Fine Arts Budget Cuts

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Annotated Works Consulted: Fine Arts Budget Cuts
"Arts Cuts at Colleges." New York Times 17 Aug. 2009: 1. MasterFILE Premier. EBSCO. Web. 17 May 2011. All schools are experiencing piercing budget cuts around the nation. Schools are being forced to “nip here, adjust there.” All though the article refers to the cuts as just a nip and adjust, a person would feel like the budget cuts of today’s economy is more like a slash here, burn there. Theses budget cost will force students and teachers to attend new reduced programs at their schools. The cuts themselves are believed to be a “symptom” of a much larger problem- having genuine higher education still exists in our colleges today. Higher education is becoming “streamlined to fit into the demands of the economy, either in terms of conducting basic research that can be exploited for financial gain or by producing competent employees and managers to fill what positions the economy can still provide.” Surprisingly, private school art programs are experiencing the worst of the budget cuts. The percentage of private schools dropping their fine arts program is nearly double the amount of private schools. This article focuses on thirty six connected Arts campuses in the United States that are struggling against keeping their fine arts program alive. It explains how one campus in particular is working tremendously hard to keep their academic programs, which is fine arts, alive at all costs. The campus is currently freezing all faculty staff member’s salary so that they will not have to result to laying-off any of their employees or start cutting any of their lesser taken classes or programs. With the hard and tremendous work that this art community’s campus is doing, with a little help of a microscopic amount of raised tuition of four percent, it is obvious that this school is going to make it through the harsh economy struggles that we are facing today. The school even worked Taylor 2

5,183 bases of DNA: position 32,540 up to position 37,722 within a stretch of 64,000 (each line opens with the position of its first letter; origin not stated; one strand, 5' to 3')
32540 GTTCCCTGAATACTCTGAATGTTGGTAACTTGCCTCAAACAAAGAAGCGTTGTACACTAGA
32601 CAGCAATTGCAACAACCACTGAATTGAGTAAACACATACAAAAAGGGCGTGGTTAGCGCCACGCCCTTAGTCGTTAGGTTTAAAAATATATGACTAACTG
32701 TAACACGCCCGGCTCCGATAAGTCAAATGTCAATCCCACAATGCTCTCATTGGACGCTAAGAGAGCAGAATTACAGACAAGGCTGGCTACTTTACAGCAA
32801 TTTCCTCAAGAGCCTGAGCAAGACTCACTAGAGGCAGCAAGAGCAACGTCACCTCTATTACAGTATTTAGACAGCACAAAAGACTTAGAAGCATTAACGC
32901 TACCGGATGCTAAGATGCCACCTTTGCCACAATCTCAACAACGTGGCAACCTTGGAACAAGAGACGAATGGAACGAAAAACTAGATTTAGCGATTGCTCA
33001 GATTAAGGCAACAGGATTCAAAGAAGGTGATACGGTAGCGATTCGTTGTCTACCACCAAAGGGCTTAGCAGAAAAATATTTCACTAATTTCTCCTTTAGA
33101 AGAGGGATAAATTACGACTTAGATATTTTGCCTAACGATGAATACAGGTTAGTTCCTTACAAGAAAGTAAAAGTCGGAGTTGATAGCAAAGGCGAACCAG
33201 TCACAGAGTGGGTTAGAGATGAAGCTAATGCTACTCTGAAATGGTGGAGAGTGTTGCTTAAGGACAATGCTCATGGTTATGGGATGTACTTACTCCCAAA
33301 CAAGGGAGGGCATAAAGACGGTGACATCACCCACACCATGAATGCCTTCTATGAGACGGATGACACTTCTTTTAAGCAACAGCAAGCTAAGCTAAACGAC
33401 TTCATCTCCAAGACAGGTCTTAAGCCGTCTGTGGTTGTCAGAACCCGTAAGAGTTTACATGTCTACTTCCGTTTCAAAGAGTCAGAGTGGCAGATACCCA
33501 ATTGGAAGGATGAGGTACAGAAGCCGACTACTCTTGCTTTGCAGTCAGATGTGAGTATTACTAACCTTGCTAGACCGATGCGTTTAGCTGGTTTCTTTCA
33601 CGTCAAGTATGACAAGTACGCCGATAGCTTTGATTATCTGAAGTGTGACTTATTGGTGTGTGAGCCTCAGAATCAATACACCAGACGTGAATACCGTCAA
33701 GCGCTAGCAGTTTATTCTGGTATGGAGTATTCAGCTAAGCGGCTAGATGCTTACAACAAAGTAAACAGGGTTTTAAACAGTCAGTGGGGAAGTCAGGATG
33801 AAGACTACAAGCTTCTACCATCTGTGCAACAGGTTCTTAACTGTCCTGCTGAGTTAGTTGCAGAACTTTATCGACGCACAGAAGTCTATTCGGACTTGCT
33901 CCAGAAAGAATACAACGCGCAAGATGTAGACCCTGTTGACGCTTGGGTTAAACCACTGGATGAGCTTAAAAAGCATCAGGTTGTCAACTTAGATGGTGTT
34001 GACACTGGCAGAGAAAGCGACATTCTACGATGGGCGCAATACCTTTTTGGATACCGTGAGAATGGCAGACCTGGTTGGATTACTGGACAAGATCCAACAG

to raise their financial aid double, to about eight percent, the amount of what their newly increased tuition amounted up to. That way their college can keep the amount of students they had before this recession crisis. The extra aid this college is receiving will allow absolutely no budget cuts of any kind towards their college fine art program. Due to all of their efforts there will be no changes what so ever of the quality of the program, and there will not be any decrease in the type of programs the college has to offer the students to take. Clark, Steve. "Art of survival: New museum strives to remain open despite budget cuts." Brownsville Herald, The (TX) 15 Mar. 2011: Newspaper Source. EBSCO. Web. 17 May 2011. An arts museum in Brownsville, Texas struggles to keep open due to the economic crisis. Govenor Rick Perry’s proposal to suspend funding for the Texas Commission on the arts was not welcoming news to Marcela Hinojosa, who is the executive director of Brownsville Museum of Fine Arts. Sadly, the BMFA has not received any money from the last commission. Perry suggest to axle the arts, which would mean that the arts would potentially lose one source of a grant that they were used to having towards their museum every year. The BMFA’s share has dropped from two-hundred and nineteen thousand to fifty thousand dollars a year. The BMFA declares, “‘we’re running it as tight as we could possibly run this,’ says Rafael Vela, a BMFA board member. ‘There is nothing else to cut. We're on a shoestring budget and it is a skeleton crew 12 months out of the year right now, every day’” (par 6). Money really does matter at a time like this. The BMFA is managing to make interest payment just under forty thousand dollars a year even with the fact that they still owe the bank a whopping six hundred thousand dollar fee. Sadly, the city of Brownsville just opened a new building for their town’s console which was paid from a grant from the Brownsville’s government that came out to a grand total of one point...
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